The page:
Extend the color in your garden
Although frost, cold temperatures and the growing season's end have already caused most of the flowers in my garden to fade, there are a few cold-tolerant perennials still blooming. I'm always amazed that this small handful of stalwart plants continues to flower in my garden, sometimes as late as Thanksgiving. There's no reason you can't have a colorful garden well into the fall.
I've written about asters, boltonia, goldenrod and other late-blooming perennials in previous columns, but I'd like to introduce you to a few super late-bloomers that will fill your Western Pennsylvania garden with color longer than any other plants out there.
• Monkshood (Aconitum species) bears glossy, green leaves and tall, upright stems. Flowers are born in groups on the ends of the stems, with some cultivars flowering later in the season than others. All parts of this plant are poisonous, so don't plant it if curious pets or toddlers frequent your garden. Flowers can be blue, purple, white, yellow or cream, depending on the cultivar. Many selections grow so tall that staking might be necessary as the plant grows. Mine are just beginning to flower in late October. Monkshood looks beautiful when combined with fall-blooming anemones like ‘September Charm' and ‘Honorine Jobert.' Monkshood grows in full to partial shade.
• Toad lilies (Tricyrtis species) are stunning and unusual flowers. With cultivars that range in height from 1 to 4 feet, toad lilies bear inch-wide blooms in pink, white and purple with various splotches and markings on the petals. My toad lilies (T. hirta) were given to me by a gardener in Arkansas, and they begin to bloom in mid-October. They are 3 feet in height and have lavender flowers with dark-purple markings. One interesting cultivar, called ‘Lightning Strike,' has gold leaves edged in dark green and bears lavender flowers at each leaf node. Toad lilies prefer full to partial sun.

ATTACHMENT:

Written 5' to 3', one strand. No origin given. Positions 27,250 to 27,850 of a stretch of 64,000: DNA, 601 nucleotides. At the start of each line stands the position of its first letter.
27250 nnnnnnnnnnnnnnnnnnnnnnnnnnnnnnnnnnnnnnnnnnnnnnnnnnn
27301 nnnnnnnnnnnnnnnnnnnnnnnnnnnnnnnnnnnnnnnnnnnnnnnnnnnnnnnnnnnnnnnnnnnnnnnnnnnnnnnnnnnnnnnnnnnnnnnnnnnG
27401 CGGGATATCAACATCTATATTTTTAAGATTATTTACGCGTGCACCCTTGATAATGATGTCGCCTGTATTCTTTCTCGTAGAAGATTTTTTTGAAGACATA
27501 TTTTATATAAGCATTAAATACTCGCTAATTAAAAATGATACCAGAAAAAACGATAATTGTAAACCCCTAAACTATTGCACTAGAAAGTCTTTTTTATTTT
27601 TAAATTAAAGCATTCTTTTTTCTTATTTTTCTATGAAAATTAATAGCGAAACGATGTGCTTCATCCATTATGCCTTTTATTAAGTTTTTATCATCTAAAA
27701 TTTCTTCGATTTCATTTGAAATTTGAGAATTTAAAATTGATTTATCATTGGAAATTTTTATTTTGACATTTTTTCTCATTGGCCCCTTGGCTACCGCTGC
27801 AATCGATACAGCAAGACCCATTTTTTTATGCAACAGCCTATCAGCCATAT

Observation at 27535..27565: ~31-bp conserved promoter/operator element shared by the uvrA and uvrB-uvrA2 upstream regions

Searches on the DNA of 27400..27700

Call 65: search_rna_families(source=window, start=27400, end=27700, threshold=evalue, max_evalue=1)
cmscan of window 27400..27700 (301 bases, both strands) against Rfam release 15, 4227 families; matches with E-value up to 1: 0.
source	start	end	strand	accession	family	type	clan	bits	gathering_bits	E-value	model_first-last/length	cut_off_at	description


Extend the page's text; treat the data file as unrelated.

• Montauk daisies (Nipponanthemum nipponicum) have been in full bloom in my garden as late as Christmas. The flowers of the Montauk daisy have white petals with bright-yellow centers and look much like the blooms of the summer-flowering Shasta daisy. The foliage of Montauk daisies, however, is a bit more succulent and leathery and can reach a good 3 feet in height. The flowers are frost-tolerant and can withstand extremely cold temperatures. The only real maintenance this plant needs is a heavy pinching in early summer to keep its growth compact and delay the flowering (much like a chrysanthemum). In early June, simply use a pair of sharp pruners or your fingers to remove the top third to half of each stem. Plant Montauk daisies in full sun where they'll thrive even in drought conditions.
• Yellow bleeding heart (Corydalis lutea) has fern-like, bluish-green foliage with clusters of small, yellow flowers that rise up out of the foliage. This perennial self sows nicely and quickly forms a small colony. Its foliage remains green through many hard frosts and doesn't die back fully until winter has completely set in. It thrives in shade gardens and bears near-continual blooms from early April straight through Thanksgiving in my garden.